iii. Ellen Staurowsky is a professor of sports management at Drexel University and a co-author of a report that claims student athletes are deprived of billions in dollars of revenue that they deserve. Her analysis found that if football revenue were evenly split with athletes, each of the 7,560 players on scholarship at Division I-A schools would receive about $115,000 per year. At Alabama, players would make about $450,000.
C. Lots of older NCAA college games used to rip-off real life players
i. I can say from experience, I used to play NCAA basketball video games a lot and also watched a lot of Wisconsin Badger games. The players in the game looked like some of my favorite players in real life with the same builds and everything but still looked a little different but actually had the same style of game that the actual players had.
ii. A player who shares Missouri Tigers junior nose tackle Lucas Vincent\’s jersey number, position, class, skin tone, height, weight, top depth-chart spot, and likely other personal traits appears in EA Sports\’ NCAA Football 14.
iii. It will contribute between two and 15 years worth of virtual football on thousands of game consoles, and Vincent will not be compensated for this in any way*.
iv. He can’t be paid by EA Sports, the same situation has happened for other popular players like Texas A&M quarterback Johnny Manziel and South Carolina Defensive End Jadaveon Clowney. These players also appear in the game and match themselves in real life in everyway except their names. This is due to current NCAA rules, which allow the governing body to legally block player licenses from being sold. Both EA and the NCAA have repeatedly argued over the years that the game\’s players are not modeled on real athletes, despite evidence and just common sense.
III. Although they are many pros, others think that paying college athletes has its fair share of cons as well.
A. How could you possibly pay all these players from the very popular football team to the women’s gymnastics team all the same? Where would the money come from?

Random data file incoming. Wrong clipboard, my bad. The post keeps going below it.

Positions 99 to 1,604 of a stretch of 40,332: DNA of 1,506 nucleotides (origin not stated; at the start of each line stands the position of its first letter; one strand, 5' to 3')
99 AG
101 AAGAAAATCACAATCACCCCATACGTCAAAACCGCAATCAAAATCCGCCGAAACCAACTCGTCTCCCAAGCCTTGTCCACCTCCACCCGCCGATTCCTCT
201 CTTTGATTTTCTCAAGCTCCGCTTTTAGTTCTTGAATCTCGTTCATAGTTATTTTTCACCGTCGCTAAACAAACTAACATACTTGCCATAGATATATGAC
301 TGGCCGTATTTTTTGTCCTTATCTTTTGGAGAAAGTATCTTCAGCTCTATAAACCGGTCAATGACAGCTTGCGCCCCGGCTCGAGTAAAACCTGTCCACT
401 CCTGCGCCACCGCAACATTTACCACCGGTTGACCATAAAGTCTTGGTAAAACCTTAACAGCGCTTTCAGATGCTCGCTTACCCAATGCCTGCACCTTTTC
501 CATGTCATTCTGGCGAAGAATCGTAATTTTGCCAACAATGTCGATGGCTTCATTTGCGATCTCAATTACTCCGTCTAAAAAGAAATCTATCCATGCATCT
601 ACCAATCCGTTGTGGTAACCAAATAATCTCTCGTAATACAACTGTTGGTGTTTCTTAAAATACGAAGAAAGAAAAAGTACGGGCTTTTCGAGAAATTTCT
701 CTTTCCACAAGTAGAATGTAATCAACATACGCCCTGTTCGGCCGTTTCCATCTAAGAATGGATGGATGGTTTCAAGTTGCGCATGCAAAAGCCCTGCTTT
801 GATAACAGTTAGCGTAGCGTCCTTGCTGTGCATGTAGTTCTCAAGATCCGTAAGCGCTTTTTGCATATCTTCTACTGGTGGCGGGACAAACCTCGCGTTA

i. The NCAA and CBS/Turner sports have a 10.8 billion dollar contract for March Madness between 2011 and 2024. That’s basically 11 billion dollars for 3 weekends of television during the month of March. (Wilbon, 2011)
ii. To add to this ESPN has a new four-year deal that pays the BCS $500 million.
iii. “What if people in the business of money took $1.3 billion off the top, invested it, sheltered it and made it available to provide a stipend to college athletes, how could anybody stand on principal and argue against paying the people who make the events possible in the first place?” (Wilbon, 2011)
B. Another con many people think of when coming to paying college athletes is that the athlete won’t care about their education anymore
i. Some of those athletes wouldn’t be able to get the education they have without their gifted athletic abilities.
ii. For a lot of Division 1 NCAA schools, you only have to have a high school gpa about 2.0 to be eligible for a scholarship, but you would need a higher gpa if you weren’t an athlete. (NCSA, 2017).
iii. This isn’t the case for all schools though, just the majority of the more elite collegiate teams.
iii. Lets be honest here, there are definitely some athletes that are just too gifted and better than everybody else that are destined from when they starting playing the sport to go professional. Academics aren’t and honestly don’t need to be a vital part in that person’s success.
C. Lots of people also just don’t want the tradition of College Sports to change
i. College athletes are considered “amateur” athletes